While shopping for my college apartment, I passed by the toilet paper aisle and was surprised to see that there were some brands selling sustainable toilet paper. I never really considered how unsustainable toilet paper is, however after doing some research I discovered that 27,000 trees are cut down every day to make toilet paper! As a result of cutting down so many trees, we are facilitating climate change and destroying the habitats of many wildlife species. One particular brand of sustainable toilet paper that caught my eye was Seventh Generation 100% Recycled Bath Tissue. According to Earth Friendly Tips, if every household in the United States switched from using 24-pack of 240-sheet virgin fiber toilet paper, to Seventh Generation’s toilet paper, we would be able to save over 4,900,000 trees. At first I was a little hesitant about the idea of recycled toilet paper, but after looking at the reviews online, most people have given positive feedback about this product!
This Seventh Generation toilet paper is made from 100% recycled paper. Furthermore, the toilet paper is whitened without the use of chlorine and has no added fragrances or dyes. By not using these chemicals, Seventh Generation is helping to protect our planet from ecosystem damage and climate change. Regarding the packaging that this product comes in, Seventh Generation is committed to producing zero waste, in which they use PCR (post-consumer recycled) plastic. This means that they use plastic containers from other products that have been recycled, and repurpose them for their own packaging, in which they rely less on virgin plastic. In addition, the toilet paper is shipped in a 100% recycled and recyclable box.
The toilet paper is Rainforest Alliance Certified, which means that the product was produced using methods that support the three pillars of sustainability: environmental, economic, and social. Seventh Generation has claimed that they work to mitigate risk when it comes to the health of both people and the planet. This means that they carefully choose the ingredients that they use in each product, regarding the formula and the packaging. Seventh Generation also claims that they pride themselves in being honest in what they say, responsible for how they act, and transparent in how they do business. After reviewing their website, I am impressed with Seven Generation’s honesty and transparency. Regarding their efforts to decrease their carbon emissions, Seventh Generation has set a goal to reduce their GHG emissions by 50% by 2025. They already have some efforts in place, such as an internal carbon tax, product and packaging improvements, and clean grid advocacy work. However, Seventh Generation recognizes that they have significant work ahead of them, since as their company has grown, they have seen their GHG emissions increase, mostly associated with consumers buying more of their products. They have another 2025 goal to reduce scopes 1 through 3 by half, as compared to 2012. The first scope is energy use in their owned facilities, which Seventh Generation claims is already very low. The second scope is purchased electricity, and the last scope is consumer use of their products and all ingredients, packaging, and distribution.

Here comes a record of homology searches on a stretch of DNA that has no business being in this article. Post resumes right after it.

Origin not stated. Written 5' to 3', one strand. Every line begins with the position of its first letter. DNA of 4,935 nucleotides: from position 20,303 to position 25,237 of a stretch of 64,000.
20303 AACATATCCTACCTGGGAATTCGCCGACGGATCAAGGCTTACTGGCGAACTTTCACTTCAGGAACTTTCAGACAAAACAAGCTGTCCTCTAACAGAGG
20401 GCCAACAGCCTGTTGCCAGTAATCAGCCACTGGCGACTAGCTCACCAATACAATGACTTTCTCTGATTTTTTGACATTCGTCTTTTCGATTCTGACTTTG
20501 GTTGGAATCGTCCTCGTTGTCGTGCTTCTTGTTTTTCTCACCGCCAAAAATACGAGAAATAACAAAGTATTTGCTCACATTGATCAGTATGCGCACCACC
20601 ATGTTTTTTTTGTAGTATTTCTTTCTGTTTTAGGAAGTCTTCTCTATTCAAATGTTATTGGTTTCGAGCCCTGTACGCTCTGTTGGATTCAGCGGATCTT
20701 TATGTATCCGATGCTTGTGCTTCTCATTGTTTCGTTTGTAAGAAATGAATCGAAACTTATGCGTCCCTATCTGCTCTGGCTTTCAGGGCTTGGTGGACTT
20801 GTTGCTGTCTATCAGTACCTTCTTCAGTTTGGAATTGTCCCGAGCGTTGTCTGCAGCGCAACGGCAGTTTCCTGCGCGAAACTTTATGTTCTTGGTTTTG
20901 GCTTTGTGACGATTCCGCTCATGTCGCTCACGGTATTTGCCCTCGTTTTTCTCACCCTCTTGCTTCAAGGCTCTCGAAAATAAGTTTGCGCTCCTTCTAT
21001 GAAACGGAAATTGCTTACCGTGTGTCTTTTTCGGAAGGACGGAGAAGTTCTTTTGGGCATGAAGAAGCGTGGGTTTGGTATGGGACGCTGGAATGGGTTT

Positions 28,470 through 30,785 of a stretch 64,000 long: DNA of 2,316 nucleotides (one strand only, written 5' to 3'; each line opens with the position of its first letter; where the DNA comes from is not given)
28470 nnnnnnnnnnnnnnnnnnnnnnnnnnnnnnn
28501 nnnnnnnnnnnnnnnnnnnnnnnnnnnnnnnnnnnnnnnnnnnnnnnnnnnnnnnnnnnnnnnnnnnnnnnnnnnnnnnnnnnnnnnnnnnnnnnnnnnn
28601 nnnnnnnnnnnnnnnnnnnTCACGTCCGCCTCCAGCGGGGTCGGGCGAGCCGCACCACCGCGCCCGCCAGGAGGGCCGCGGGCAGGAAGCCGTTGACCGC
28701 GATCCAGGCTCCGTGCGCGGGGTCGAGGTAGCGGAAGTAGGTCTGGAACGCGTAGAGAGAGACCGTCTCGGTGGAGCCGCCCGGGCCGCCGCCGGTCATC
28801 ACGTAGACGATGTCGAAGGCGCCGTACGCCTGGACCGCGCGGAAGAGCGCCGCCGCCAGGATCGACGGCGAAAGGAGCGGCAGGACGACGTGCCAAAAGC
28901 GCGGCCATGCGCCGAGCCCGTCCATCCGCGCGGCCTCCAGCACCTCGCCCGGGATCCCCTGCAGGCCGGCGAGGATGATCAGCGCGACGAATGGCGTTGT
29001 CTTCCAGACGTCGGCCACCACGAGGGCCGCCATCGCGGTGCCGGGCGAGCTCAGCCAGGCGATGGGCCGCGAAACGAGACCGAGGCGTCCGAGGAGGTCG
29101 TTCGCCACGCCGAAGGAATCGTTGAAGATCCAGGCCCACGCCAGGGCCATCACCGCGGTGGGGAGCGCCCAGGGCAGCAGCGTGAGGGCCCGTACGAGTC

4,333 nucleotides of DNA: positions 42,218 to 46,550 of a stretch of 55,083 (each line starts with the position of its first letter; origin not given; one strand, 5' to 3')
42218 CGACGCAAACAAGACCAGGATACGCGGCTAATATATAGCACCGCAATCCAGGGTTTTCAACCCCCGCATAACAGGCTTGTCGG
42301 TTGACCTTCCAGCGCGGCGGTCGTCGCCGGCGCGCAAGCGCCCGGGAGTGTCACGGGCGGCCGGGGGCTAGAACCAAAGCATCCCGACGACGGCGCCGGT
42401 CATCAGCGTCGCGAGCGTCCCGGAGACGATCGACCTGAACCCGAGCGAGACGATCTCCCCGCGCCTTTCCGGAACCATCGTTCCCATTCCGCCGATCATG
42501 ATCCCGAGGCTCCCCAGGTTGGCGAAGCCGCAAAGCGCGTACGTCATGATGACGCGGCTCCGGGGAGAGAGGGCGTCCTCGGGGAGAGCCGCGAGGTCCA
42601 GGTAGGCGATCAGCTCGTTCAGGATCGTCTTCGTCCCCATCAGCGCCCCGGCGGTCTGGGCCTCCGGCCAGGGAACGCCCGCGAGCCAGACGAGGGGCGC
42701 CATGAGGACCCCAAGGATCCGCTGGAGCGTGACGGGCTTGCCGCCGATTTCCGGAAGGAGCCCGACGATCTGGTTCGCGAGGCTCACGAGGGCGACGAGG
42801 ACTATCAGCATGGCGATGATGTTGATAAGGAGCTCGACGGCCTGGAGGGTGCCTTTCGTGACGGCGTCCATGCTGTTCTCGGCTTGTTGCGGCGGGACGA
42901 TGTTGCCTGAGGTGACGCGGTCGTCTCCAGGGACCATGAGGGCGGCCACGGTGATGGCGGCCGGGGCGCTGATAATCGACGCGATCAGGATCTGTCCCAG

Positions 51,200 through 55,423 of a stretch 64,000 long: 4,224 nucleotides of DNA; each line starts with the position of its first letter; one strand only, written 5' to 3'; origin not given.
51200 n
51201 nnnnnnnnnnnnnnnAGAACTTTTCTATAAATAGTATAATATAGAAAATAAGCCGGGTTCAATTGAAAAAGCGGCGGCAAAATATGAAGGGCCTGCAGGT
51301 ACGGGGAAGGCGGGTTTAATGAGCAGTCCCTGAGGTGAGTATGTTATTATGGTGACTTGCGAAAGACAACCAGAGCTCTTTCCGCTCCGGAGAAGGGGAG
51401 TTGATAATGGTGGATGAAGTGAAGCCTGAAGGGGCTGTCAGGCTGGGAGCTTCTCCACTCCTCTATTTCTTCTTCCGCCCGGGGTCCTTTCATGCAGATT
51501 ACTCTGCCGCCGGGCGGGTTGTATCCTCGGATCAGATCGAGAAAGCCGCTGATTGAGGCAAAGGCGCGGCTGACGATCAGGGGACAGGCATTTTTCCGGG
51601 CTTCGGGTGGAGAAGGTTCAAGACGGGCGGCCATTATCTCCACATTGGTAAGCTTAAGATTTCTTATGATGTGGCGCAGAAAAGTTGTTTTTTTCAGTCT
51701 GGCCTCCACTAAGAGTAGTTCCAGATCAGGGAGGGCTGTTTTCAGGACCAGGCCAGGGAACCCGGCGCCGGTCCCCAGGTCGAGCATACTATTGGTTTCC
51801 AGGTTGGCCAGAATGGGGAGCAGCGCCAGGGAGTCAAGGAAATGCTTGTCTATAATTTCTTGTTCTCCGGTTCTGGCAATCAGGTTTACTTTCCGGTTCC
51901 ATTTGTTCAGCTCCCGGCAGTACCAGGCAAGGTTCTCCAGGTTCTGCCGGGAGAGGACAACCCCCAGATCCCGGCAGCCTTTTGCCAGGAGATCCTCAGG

Seventh Generation does not own their own facilities. However, they claim that their facilities are mostly located in North America, to minimize their carbon footprint caused by transportation. On their website, Seventh Generation claims that they only work with manufacturers who share their core values, such as ethical and responsible conduct, and respect for the rights of people and the environment. They also claim to only work with manufacturers that are committed to reducing their carbon footprint throughout the sourcing and manufacturing process. In their supplier code of conduct, they condemn the use of child labor, involuntary labor, coercion, and harassments. Furthermore, Seventh Generation makes sure that manufacturers, suppliers, and distributors will not discriminate in employment practices, on the basis of race, religion, age, nationality, social or ethnic origin, sexual orientation, gender, political opinion or disability. They also guarantee in their supplier code of conduct that workers have a safe and healthy workplace and that they have wages that are essential to meeting their basic needs.